There had gradually arisen among the missionaries of the American Board much dissatisfaction with the conduct of the Doshisha. As the affairs of that institution occupy considerable space in the history of this and succeeding years, it may be well to recall a few facts concerning it. It will be remembered that it had been established by Dr. Neesima in cooperation with the missionaries. The American Board had given money for the erection of buildings and for other expenses, and had acted as the medium through which other contributions from American friends of missions had been bestowed. Its missionaries formed an important part of its teaching force. Since foreigners could not hold real estate in the interior of Japan, it was distinctly understood that the Board had no legal claim upon the property, unless possibly to insist that it should be used in conformity with the purpose for which it had been given. A company of Japanese had been formed with a brief constitution declaring that it should hold the property, should use it for the maintenance of Christian schools, and should have charge of all business arising between said schools and the Japanese Government. One article said that money contributed by the American Board should be expended under the direction of the missionaries of the Board after consultation with the President and the Japanese teachers of the school.
Footnote by Rev. Otis Cary: “Gladly would I omit from the record of the next few years many of the things that must be written concerning the Doshisha and this the more gladly because most of those who differed concerning the policy of the institution were able after some years to unite again in its support; but while these desire so far as possible to let bygones be bygones, history does not permit the dead past to bury its dead, and it is necessary that events so greatly affecting Christian work in Japan should be duly narrated.”
After a time it seemed advisable to have a more thorough organization and to put the financial management of the school entirely in the hands of a new company, which was necessarily composed of Japanese, though three members of the Mission were to act as Associate Trustees, giving advice but having no vote. The American Board continued to contribute to the funds of the Company, and gifts came from individual friends of the school in America. Money from Japanese donors was given with full knowledge that the Constitution declared Christianity to be ” the foundation of the moral education promoted by the Company.”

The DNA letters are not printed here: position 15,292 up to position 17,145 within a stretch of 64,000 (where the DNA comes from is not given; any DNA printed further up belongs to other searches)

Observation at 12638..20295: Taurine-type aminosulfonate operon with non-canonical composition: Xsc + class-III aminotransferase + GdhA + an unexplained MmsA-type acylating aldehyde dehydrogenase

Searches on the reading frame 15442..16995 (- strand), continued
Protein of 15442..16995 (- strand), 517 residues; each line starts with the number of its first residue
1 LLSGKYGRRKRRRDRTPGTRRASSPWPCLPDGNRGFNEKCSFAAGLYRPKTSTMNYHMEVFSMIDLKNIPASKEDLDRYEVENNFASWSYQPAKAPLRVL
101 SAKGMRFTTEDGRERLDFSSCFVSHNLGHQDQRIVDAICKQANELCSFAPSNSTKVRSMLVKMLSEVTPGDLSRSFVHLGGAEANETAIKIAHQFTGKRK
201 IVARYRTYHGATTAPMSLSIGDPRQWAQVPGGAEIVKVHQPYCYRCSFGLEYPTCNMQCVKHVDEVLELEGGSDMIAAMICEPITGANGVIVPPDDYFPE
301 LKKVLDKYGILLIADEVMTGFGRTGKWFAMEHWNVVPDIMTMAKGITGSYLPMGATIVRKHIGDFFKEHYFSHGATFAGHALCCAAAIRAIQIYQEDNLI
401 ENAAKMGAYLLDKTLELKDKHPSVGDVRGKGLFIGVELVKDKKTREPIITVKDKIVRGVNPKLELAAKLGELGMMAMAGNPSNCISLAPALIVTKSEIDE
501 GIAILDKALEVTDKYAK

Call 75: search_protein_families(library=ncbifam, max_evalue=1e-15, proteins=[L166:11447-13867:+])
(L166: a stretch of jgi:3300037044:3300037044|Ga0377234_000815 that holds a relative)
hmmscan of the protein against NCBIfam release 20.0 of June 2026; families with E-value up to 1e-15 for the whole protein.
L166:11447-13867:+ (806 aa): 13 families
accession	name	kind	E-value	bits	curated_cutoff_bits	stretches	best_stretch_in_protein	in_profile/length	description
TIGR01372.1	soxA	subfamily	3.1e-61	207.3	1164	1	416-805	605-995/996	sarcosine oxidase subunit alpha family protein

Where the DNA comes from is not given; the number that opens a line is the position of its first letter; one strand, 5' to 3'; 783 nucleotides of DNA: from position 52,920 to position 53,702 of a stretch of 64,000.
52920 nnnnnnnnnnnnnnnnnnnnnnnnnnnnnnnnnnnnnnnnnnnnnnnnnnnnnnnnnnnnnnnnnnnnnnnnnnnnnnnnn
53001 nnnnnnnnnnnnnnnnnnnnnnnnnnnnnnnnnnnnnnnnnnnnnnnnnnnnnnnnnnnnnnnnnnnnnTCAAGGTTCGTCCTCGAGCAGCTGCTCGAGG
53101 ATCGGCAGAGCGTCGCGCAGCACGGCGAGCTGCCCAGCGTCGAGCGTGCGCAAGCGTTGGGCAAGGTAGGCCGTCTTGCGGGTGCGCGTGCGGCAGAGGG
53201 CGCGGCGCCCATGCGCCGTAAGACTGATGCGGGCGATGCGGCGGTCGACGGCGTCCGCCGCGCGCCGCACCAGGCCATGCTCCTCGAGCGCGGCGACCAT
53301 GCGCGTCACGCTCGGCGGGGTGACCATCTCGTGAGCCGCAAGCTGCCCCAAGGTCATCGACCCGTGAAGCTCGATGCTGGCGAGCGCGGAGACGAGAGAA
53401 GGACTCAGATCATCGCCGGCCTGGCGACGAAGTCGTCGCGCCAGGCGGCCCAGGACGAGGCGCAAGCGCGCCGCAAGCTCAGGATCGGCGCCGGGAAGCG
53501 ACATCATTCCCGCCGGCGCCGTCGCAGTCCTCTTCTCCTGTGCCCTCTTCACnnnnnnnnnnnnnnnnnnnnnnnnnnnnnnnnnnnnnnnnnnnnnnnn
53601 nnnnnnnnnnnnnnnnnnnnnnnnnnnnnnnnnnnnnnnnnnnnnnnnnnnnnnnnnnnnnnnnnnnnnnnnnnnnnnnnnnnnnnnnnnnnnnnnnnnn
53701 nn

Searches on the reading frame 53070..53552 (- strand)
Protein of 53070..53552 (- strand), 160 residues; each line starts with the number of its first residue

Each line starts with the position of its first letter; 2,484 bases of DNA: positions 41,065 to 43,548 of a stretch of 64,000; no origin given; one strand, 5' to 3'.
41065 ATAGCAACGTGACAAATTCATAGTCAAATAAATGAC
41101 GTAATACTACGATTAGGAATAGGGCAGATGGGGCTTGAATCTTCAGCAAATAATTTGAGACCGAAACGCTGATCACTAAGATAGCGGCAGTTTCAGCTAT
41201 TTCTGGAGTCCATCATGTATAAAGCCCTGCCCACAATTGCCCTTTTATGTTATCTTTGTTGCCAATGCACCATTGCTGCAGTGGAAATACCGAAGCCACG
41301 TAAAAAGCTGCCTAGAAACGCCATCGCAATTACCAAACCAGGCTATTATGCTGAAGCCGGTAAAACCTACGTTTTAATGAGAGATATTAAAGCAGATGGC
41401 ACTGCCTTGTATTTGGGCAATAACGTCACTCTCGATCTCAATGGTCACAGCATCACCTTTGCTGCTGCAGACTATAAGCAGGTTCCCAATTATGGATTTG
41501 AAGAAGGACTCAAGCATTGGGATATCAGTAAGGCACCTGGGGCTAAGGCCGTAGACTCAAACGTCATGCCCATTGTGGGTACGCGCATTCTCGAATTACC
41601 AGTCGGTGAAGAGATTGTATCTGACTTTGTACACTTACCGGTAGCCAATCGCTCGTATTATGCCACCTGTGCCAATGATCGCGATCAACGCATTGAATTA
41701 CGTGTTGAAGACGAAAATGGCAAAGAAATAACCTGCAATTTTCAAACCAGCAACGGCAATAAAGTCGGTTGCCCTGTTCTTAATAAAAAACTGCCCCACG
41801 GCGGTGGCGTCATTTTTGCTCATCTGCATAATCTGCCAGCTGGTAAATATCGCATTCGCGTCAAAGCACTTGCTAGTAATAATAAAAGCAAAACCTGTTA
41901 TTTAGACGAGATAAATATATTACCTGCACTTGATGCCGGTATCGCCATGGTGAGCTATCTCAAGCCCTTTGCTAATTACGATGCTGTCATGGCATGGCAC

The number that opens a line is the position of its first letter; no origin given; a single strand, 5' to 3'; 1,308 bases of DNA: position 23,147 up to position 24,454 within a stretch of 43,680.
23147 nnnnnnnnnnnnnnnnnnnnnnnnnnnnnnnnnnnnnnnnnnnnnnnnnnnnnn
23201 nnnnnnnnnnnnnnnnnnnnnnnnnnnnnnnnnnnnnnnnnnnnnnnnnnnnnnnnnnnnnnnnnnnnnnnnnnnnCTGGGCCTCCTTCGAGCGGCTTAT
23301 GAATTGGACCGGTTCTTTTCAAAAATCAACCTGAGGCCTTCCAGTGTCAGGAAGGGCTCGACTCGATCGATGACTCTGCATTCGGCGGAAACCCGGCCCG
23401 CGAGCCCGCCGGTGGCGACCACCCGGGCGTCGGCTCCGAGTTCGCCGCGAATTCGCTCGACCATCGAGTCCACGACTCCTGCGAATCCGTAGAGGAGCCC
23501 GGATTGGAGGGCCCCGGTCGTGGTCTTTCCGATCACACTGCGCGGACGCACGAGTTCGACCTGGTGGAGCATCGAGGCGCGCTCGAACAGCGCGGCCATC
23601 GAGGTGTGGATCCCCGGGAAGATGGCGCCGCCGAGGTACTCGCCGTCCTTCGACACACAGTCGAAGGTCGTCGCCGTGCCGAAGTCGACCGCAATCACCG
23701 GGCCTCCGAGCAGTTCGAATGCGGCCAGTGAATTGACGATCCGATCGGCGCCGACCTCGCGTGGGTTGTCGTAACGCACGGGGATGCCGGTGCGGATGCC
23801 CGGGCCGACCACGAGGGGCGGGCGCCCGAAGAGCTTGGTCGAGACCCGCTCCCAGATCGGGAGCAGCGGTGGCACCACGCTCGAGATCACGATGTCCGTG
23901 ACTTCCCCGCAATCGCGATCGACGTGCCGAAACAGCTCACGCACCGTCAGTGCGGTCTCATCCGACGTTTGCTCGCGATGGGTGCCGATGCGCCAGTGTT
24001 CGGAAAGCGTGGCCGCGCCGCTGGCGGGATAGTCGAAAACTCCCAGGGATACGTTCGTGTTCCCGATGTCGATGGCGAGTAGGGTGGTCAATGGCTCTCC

During Dr. Neesima’s life and for a short time after his death, all went on satisfactorily. Then it seemed to the missionaries that the school was gradually losing its Christian character. Some of the teachers declared that they were in the school simply to give instruction, and that they were under no obligation to concern themselves with the moral condition of the pupils. One of the first marked occurrences to show the difference between the views of the missionaries and those of the Japanese teachers came in connection with a course of lectures given by Captain L. L. Janes. He was the man through whose influence the members of the “Kumamoto Band” had been led to a belief in Christianity. Some of them were now leading teachers in the Doshisha, one of them was its President, and others served on the Board of Trustees. Captain Janes had been in America for several years. His old pupils felt that the missionaries had failed to take his side as they ought when certain charges had been made against him; and this feeling lay at the bottom of many of the troubles that at this time crippled the educational and evangelistic work of the American Board Mission. After a while he returned to Japan, having been engaged as a teacher in one of the government schools in Kyoto. In the autumn of 1893 he was asked to speak before the Lecture Association of the Doshisha students. In his lectures he denounced theological instruction, criticized the church as the enemy of progress and liberty, sneered at missionaries, denied the existence of a personal God, and ridiculed fundamental Oiristian doctrines. The foreign teachers remonstrated with the person who, in the absence of the President, was in charge of the school; but he refused to interfere with the liberty of the students to have such lectures as they desired. Fortunately the students themselves, after two or three lectures, were unwilling to listen to more. They went to the lecturer, saying they did not care to have the course continued, and one of the advanced pupils, who, had acted as interpreter, made a public apology of his own accord for having aided a person who was trying to tear down what Dr. Neesima had built up.
As time went on, the missionaries felt that more and more their influence was being undermined, especially by some of the teachers who, at the morning chapel exercises, in the classroom, and in public journals ridiculed them and their teaching. The missionaries were not alone in considering that the school was proving unfaithful to the principles on which it had been founded, for many of the alumni and Christian friends of the school grieved over what was being done.